Not only is the Justice and Security Bill aimed at preventing the exposure of the government’s crimes overseas, but it also portends the use of the same methods at home to deal with the growth of working class opposition to social inequality and ever-worsening living and working conditions.

The contents of the Bill are not widely known, and there has been little discussion of it in the media, which is testimony to the lack of genuine opposition to the government’s plans by the Labour Party and its supporters among the trade unions and pseudo-lefts.

While Labour tabled several very weak amendments aimed at introducing conditions for secret courts and giving judges the power to balance the interests of national security against “public interest in the fair and open administration of justice,” these in no way challenged or rebutted the legislation as a whole, and were voted down by the government’s supporters.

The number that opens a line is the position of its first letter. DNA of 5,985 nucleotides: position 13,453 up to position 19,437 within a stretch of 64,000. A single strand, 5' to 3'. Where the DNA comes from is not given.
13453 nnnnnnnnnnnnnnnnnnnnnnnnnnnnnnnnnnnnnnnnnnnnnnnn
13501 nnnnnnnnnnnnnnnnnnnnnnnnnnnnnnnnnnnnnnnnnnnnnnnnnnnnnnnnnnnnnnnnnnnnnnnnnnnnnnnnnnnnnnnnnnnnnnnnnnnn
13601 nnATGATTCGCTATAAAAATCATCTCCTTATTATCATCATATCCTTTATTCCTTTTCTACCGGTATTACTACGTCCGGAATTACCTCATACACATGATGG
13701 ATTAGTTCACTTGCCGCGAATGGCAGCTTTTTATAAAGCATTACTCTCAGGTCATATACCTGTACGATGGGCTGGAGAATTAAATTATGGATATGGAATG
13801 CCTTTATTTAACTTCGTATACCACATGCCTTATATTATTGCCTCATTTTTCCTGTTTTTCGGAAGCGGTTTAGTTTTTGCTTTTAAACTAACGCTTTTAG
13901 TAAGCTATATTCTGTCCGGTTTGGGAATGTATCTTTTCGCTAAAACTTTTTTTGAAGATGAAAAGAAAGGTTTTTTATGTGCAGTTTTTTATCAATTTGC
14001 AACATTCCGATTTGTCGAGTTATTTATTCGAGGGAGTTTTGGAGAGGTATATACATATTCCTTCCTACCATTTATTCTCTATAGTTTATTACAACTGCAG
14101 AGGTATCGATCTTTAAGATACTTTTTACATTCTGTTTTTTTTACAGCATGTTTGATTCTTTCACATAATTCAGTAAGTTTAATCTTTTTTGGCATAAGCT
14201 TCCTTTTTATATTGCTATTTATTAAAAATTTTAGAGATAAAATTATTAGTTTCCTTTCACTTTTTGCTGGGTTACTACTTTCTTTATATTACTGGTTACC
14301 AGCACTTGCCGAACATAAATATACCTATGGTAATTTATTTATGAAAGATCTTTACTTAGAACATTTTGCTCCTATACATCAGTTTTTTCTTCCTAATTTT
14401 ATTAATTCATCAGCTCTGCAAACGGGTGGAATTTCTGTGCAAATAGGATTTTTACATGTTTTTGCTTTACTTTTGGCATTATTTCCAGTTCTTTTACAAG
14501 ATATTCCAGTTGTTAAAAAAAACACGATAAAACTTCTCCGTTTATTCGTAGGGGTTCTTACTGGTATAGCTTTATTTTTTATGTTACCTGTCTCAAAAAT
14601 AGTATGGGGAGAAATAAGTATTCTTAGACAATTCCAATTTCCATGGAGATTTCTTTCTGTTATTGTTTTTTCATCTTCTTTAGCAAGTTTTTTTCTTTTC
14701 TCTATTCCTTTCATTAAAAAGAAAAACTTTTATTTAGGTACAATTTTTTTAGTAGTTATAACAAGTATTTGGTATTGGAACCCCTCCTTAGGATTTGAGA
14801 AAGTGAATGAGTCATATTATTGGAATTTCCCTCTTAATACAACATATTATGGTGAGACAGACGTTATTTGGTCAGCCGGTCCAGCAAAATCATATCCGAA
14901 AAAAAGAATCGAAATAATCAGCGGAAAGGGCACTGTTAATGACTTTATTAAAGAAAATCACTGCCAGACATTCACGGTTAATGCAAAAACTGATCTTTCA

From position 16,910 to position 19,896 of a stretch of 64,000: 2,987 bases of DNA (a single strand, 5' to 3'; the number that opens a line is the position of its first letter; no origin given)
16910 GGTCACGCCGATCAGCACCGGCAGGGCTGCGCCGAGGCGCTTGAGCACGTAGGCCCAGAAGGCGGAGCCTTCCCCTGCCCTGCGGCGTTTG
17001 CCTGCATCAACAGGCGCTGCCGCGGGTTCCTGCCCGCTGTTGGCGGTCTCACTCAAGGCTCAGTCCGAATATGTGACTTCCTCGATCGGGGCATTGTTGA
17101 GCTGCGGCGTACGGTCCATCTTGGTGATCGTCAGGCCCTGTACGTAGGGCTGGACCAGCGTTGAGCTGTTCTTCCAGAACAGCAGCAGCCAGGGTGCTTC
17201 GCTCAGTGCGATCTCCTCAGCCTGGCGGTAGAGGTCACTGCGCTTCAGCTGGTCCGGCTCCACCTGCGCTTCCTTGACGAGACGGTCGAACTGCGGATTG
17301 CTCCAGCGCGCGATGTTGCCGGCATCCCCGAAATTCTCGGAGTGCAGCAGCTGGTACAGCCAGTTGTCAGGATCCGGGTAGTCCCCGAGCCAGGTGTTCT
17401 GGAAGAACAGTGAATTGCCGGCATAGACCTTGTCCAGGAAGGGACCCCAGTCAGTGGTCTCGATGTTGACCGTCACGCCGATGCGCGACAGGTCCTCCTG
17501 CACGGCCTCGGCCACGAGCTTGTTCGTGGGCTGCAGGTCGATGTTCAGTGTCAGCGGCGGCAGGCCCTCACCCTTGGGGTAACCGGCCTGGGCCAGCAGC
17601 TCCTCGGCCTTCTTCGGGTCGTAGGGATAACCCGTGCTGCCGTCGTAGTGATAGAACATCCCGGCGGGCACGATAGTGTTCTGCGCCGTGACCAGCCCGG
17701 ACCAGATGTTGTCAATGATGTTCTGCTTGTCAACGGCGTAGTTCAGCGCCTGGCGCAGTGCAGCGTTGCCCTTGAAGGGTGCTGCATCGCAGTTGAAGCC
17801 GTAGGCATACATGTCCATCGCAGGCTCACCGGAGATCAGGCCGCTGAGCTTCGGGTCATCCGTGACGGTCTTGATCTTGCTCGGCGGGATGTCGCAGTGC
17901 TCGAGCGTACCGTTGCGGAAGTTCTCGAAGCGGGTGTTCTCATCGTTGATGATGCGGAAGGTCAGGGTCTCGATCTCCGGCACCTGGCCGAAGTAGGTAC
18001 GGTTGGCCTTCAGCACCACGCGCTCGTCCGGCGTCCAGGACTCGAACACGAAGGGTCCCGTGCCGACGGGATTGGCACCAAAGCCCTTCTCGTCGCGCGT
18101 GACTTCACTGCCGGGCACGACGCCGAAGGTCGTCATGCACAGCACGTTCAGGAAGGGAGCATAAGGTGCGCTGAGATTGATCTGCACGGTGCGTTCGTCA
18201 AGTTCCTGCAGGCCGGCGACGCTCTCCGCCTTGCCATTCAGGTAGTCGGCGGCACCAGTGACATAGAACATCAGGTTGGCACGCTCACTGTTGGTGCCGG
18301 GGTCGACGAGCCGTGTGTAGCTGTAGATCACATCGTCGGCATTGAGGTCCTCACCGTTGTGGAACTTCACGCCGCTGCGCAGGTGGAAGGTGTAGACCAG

Clare Algar, executive director of Reprieve, the human rights advocacy group that supports prisoners and Guantanamo Bay detainees, said, “This has been a dark night for British justice” and called on MPs to “vote against the bill altogether if they want to defend British justice”.

Shami Chakrabarti, director of the civil liberties group Liberty, could only offer a bankrupt appeal to their Lordships in the House of Lords. “The opposition to turning British courts into secret commissions continues. Once again, we look to the House of Lords to defeat secret courts and defend the rule of law,” she said.